Search Images Maps Play YouTube News Gmail Drive More »
Sign in
Screen reader users: click this link for accessible mode. Accessible mode has the same essential features but works better with your reader.

Patents

  1. Advanced Patent Search
Publication numberUS7270795 B2
Publication typeGrant
Application numberUS 10/762,343
Publication dateSep 18, 2007
Filing dateJan 23, 2004
Priority dateJan 23, 2003
Fee statusLapsed
Also published asCN1572723A, CN100473601C, EP1440932A2, EP1440932A3, EP1440932B1, US20050079119
Publication number10762343, 762343, US 7270795 B2, US 7270795B2, US-B2-7270795, US7270795 B2, US7270795B2
InventorsSoichiro Kawakami, Katsuhiko Inoue, Hitomi Sano, Nobuyuki Suzuki
Original AssigneeCanon Kabushiki Kaisha
Export CitationBiBTeX, EndNote, RefMan
External Links: USPTO, USPTO Assignment, Espacenet
Method for producing nano-carbon materials
US 7270795 B2
Abstract
A method for producing nano-carbon materials, having a step wherein a starting material comprising one or more kinds of compounds selected from the group consisting saturated hydrocarbons, unsaturated hydrocarbons, saturated cyclic hydrocarbons, and alcohols whose atomic ratio of the component carbon to the component oxygen is more than 2.0 and a catalyst are together treated at a temperature in a range of from 100 to 800 C. while being compressed at a pressure in a range of from 0.2 to 60 MPa.
Images(17)
Previous page
Next page
Claims(25)
1. A method for producing nano-carbon materials, characterized in that said method includes a step wherein (i) a starting material comprising one or more kinds of compounds selected from the group consisting of saturated hydrocarbons, unsaturated hydrocarbons, saturated cyclic hydrocarbons, and alcohols whose atomic ratio of the component carbon to the component oxygen is more than 2.0 and (ii) a catalyst comprising one or more kinds of materials selected from the group consisting of transition metal element-containing materials, alumina, silica, and silicon carbides are together treated at a temperature in a range of from 100 to 800 C. while being compressed at a pressure in a range of from 0.2 to 60 MPa, where said starting material is converted into a supercritical fluid or a subcritical fluid while said supercritical fluid or said subcritical fluid being contacted with said catalyst, thereby to obtain a reaction product containing nano-carbon materials.
2. A method for producing nano-carbon materials, characterized in that said method includes a step wherein (i) a starting material comprising one or more kinds of compounds selected from the group consisting of saturated hydrocarbons, unsaturated hydrocarbons, saturated cyclic hydrocarbons, and alcohols whose atomic ratio of the component carbon to the component oxygen is more than 2.0, (ii) a catalyst comprising one or more kinds of materials selected from the group consisting of transition metal element-containing materials, alumina, silica, and silicon carbides and (iii) a supplementary material capable of functioning as a reaction promotion medium are together treated at a temperature in a range of from 100 to 800 C. while being compressed at a pressure in a range of from 0.2 to 60 MPa, where at least said supplementary material is converted into a supercritical fluid or a subcritical fluid and said starting material is contacted with said supercritical fluid or said subcritical fluid formed from said supplementary material while being contacted with said catalyst, thereby to obtain a reaction product containing nano-carbon materials.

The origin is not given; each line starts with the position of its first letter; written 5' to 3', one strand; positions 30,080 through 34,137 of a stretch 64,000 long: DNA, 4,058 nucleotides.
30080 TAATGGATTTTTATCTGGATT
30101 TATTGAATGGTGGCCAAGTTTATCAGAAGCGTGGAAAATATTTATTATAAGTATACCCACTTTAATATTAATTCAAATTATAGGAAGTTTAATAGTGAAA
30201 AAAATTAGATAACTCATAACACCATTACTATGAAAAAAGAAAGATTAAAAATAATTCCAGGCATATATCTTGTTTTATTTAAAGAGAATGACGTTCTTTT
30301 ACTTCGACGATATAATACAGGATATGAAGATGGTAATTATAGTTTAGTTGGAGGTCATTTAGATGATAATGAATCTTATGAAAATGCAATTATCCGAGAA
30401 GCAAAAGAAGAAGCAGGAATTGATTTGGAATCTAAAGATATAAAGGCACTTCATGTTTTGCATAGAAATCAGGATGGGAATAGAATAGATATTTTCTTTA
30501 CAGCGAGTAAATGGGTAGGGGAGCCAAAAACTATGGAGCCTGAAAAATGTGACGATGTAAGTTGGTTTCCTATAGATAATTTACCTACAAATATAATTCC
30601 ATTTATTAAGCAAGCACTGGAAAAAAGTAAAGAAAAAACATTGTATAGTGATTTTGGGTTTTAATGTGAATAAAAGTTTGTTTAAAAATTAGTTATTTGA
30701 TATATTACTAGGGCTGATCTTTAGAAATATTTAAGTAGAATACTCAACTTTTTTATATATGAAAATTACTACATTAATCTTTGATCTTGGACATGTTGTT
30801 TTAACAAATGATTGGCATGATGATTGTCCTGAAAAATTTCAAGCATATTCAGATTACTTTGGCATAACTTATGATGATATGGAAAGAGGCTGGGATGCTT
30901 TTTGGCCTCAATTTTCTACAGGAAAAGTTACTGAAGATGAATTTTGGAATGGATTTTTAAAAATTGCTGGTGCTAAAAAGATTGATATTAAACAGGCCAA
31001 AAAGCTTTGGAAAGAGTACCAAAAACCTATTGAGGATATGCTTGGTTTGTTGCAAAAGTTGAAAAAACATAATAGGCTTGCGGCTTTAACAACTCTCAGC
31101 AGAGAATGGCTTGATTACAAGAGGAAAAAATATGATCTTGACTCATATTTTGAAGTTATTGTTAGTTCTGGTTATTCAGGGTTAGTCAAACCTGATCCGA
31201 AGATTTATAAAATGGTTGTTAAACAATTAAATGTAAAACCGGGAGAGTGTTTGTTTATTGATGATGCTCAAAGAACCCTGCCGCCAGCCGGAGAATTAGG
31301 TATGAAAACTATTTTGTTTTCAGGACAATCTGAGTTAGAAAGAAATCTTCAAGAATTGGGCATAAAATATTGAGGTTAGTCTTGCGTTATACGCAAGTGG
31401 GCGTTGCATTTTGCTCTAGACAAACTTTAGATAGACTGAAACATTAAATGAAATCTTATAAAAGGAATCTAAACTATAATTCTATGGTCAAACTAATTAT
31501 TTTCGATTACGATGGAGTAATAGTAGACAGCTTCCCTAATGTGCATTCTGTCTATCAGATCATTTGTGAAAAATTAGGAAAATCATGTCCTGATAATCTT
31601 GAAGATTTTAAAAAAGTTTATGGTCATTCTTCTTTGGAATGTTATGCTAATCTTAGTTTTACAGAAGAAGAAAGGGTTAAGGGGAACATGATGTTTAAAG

3. The method according to claim 2, wherein said supplementary material is at least one kind of a material selected from the group consisting of a solvent to dissolve said starting material, a solvent to dissolve the catalyst, water, helium gas, argon gas, nitrogen gas, hydrogen gas, carbon monoxide, nitrous oxide, and ammonia.
4. The method according to claim 1, wherein at least one kind of a material selected from the group consisting of a solvent to dissolve said starting material, a solvent to dissolve the catalyst, water, helium gas, argon gas, nitrogen gas, hydrogen gas, carbon monoxide, nitrous oxide, and ammonia is added to contact with said supercritical fluid or said subcritical fluid formed from said starting material.
5. The method according to claim 3 or 4, wherein said solvent to dissolve said starting material is at least one kind of a material selected from the group consisting of carbon dioxide, aromatic hydrocarbons, and ethers.
6. The method according to claim 1 or 2, wherein said pressure is in a range of from 2 to 40 MPa.
7. The method according to claim 1 or 2, wherein said temperature is in a range of from 200 to 650 C.
8. The method according to claim 1 or 2, wherein said starting material has a dielectric constant in a range of from 1.5 to 25.0 at 25 C.
9. The method according to claim 1 or 2, wherein said transition metal element-containing material is at least one material selected from the group consisting of transition metals and transition metal compounds.
10. The method according to claim 9, wherein said transition metal compound is selected from the group consisting of transition metal sulfides, transition metal carbides, organo transition metal compounds, transition metal nitrides, transition metal oxides, and transition metal salts.
11. The method according to claim 9, wherein said transition metal or said transition metal compound comprises one or more transition metal elements selected from the group consisting of Ni, Co, Fe, Cu, Ag, Cr, W, Mo, Ti, Ru, Rh, and Pd.
12. The method according to claim 1, wherein a surfactant is made to be present together with said catalyst.